In the real world, adults do not breed toughness by naming their sons Sue. Nor should parents, youth leagues, or school administrators tolerate coaches who believe that bullying boys and girls pays off on the scoreboard or later in life.


[Sources:  Nancy L. Swigonski et al., Bullying Behavior by Athletic Coaches, Pediatrics, vol. 133, p. e273 (Feb. 2014); Douglas E. Abrams, A Coordinated Public Response to School Bullying, in Our Promise: Achieving Educational Equity for America’s Children (2009),; Johnny Cash, A Boy Named Sue,

COLLEGE SCHOLARSHIPS: College Soccer Coaches Offering Scholarships to Girls in Middle School

The New York Times ran a big feature piece two weeks ago about how Division I soccer coaches are furiously recruiting girls at the middle school level, and offering them athletic scholarships even before they have started HS.

This is hard to believe, but then again, maybe it’s not. This kind of thing has  been going on for sometime with college basketball coaches chasing middle school players who happen to well over 6 feet tall. I also  hear this kind of recruiting craze is going on with talented lacrosse players as early as ninth and tenth grade.

But here’s the problem with girls soccer. Most college coaches recognize that there are only a certain number of highly talented female soccer players, and yet, there are more than 300 Division I soccer programs.

So, rather than wait — as the NCAA mandates – until the summer after the girl’s junior year in HS, the coaches are flocking to travel tournaments when the girls are still in middle school – and they offer these kids college scholarships. Why? Because there is a feeding frenzy from all the competitive college women’s soccer programs to sign up talent as soon as possible.

Now, the girls benefit because they have the security of having a college scholarship in hand even before they start ninth grade (I guess the college coaches don’t worry too much about SAT or ACT scores or high school transcripts). And their girls’ parents are ecstatic. After all, they can now sleep well, not having to worry about big tuition biils.

But pity the college coaches – they’re on the hook with these kids – even though they won’t be playing in college for another 4-5 years! And remember, these scholarship offers are binding on the college.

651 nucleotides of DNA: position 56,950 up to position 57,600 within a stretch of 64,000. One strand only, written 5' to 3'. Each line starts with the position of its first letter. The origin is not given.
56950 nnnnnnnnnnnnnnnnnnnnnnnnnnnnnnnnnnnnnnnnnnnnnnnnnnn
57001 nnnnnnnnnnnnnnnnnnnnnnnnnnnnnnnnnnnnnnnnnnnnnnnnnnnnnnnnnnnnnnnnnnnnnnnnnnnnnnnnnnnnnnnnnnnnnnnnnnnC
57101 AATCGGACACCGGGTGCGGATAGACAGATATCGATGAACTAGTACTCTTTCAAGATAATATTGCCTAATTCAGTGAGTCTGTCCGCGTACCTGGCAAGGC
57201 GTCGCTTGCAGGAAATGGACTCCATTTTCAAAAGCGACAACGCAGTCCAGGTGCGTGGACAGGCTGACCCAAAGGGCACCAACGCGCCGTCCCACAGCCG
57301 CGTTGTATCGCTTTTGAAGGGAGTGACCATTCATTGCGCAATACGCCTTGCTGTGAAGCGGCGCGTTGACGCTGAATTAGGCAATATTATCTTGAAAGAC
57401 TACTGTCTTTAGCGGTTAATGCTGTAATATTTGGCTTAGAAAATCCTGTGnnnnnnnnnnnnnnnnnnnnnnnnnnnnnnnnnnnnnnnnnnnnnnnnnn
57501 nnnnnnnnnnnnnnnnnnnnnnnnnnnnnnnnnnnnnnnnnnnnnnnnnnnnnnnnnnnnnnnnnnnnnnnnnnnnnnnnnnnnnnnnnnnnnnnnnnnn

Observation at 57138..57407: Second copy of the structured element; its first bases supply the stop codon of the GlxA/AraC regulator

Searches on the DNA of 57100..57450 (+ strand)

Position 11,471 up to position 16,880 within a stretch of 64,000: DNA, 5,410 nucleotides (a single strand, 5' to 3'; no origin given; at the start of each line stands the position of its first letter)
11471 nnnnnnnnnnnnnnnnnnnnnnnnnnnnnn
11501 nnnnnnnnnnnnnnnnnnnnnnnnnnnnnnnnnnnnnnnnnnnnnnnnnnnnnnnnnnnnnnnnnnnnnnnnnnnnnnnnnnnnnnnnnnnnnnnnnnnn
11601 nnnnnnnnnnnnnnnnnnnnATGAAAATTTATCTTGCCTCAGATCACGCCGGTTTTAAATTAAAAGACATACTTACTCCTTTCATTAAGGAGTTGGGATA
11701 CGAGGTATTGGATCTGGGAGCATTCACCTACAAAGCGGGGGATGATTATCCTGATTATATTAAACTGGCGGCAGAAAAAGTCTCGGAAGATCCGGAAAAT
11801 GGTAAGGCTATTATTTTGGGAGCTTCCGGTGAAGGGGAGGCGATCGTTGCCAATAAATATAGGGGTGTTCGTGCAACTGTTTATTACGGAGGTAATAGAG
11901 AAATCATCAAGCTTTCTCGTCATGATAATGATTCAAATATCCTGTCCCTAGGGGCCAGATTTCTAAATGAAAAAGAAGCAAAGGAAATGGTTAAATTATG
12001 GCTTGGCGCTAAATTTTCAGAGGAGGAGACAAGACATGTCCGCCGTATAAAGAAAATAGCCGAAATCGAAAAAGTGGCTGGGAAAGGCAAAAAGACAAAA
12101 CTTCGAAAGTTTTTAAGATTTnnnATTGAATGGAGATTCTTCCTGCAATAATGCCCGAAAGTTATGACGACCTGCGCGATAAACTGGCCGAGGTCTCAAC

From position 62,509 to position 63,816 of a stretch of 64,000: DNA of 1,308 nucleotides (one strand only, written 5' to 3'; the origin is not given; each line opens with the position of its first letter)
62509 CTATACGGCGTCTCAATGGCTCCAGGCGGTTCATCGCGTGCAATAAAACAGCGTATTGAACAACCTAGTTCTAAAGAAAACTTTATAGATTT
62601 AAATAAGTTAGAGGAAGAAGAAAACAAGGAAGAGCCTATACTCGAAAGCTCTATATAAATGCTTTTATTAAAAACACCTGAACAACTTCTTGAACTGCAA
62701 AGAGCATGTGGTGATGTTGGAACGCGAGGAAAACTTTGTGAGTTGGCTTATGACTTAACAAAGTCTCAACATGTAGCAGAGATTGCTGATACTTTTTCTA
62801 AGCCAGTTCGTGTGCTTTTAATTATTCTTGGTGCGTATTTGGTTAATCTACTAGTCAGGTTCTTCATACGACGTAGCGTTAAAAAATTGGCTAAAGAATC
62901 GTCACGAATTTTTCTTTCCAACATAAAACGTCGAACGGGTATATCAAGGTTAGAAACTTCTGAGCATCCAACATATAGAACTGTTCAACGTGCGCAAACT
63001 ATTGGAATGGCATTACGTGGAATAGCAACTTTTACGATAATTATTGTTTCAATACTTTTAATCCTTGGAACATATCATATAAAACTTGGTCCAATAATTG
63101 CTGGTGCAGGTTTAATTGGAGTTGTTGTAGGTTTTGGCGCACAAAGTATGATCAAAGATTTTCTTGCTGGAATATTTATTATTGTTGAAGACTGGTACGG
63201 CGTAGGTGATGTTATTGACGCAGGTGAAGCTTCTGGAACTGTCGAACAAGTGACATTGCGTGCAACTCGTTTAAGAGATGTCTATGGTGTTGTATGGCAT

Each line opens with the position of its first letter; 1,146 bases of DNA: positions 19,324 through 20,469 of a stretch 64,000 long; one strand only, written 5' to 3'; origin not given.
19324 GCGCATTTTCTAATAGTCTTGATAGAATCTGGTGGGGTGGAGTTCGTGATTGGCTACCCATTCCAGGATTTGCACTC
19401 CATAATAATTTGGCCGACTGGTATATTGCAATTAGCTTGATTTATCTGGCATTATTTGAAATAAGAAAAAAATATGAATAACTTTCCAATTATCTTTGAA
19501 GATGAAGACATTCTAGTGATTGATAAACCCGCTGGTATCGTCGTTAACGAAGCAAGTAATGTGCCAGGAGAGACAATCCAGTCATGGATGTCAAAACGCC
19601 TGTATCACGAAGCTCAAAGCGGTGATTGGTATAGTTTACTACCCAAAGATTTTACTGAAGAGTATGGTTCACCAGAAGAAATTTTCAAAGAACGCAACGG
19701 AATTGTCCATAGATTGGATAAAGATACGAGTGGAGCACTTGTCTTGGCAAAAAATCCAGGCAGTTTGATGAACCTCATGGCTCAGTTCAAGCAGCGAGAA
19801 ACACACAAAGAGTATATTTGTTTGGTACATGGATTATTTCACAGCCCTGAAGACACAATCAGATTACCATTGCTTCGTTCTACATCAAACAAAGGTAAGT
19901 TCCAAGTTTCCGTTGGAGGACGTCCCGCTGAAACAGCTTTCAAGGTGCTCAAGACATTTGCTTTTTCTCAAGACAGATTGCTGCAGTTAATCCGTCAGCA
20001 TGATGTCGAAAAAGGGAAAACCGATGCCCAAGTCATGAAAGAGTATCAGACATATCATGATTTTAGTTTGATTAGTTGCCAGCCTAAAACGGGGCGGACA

What does the NCAA make of all this? According to their handbook, college coaches are not allowed to reach out to HS soccer player until after their junior year. But the college coaches get around this by simply contacting the girl’s travel team or HS coach, let that coach know of their interest, and then the girl can then contact the college directly. And that’s just what happens.

So what’s the solution? Remember that the NCAA is always undermanned in terms of trying to enforce its rules. So maybe the time has come for the NCAA just to give up, that is, abolish these rules regarding recruiting and let the college coaches just go at it as they wish.

Sounds like a radical solution, to be sure. But maybe the time has come?


INNOVATI0N IN SPORTS: New Law Proposes Mandatory Doctors and/or Trainers at Football Games and Practices

New York City Councilman Stephen Levin announced a few days before the Super Bowl that he was going to introduce the Youth Football Safety Act, which would mandate that any youth football teams which play in New York City.

In effect, this legislation would stipulate a medical doctor would have to be in attendance at any game in the PSAL (Public HS School League), Catholic HS League, or Pop Warner leagues. In addition, any practice that has full contact cannot begin unless there is either a doctor or athletic trainer to monitor the entire practice.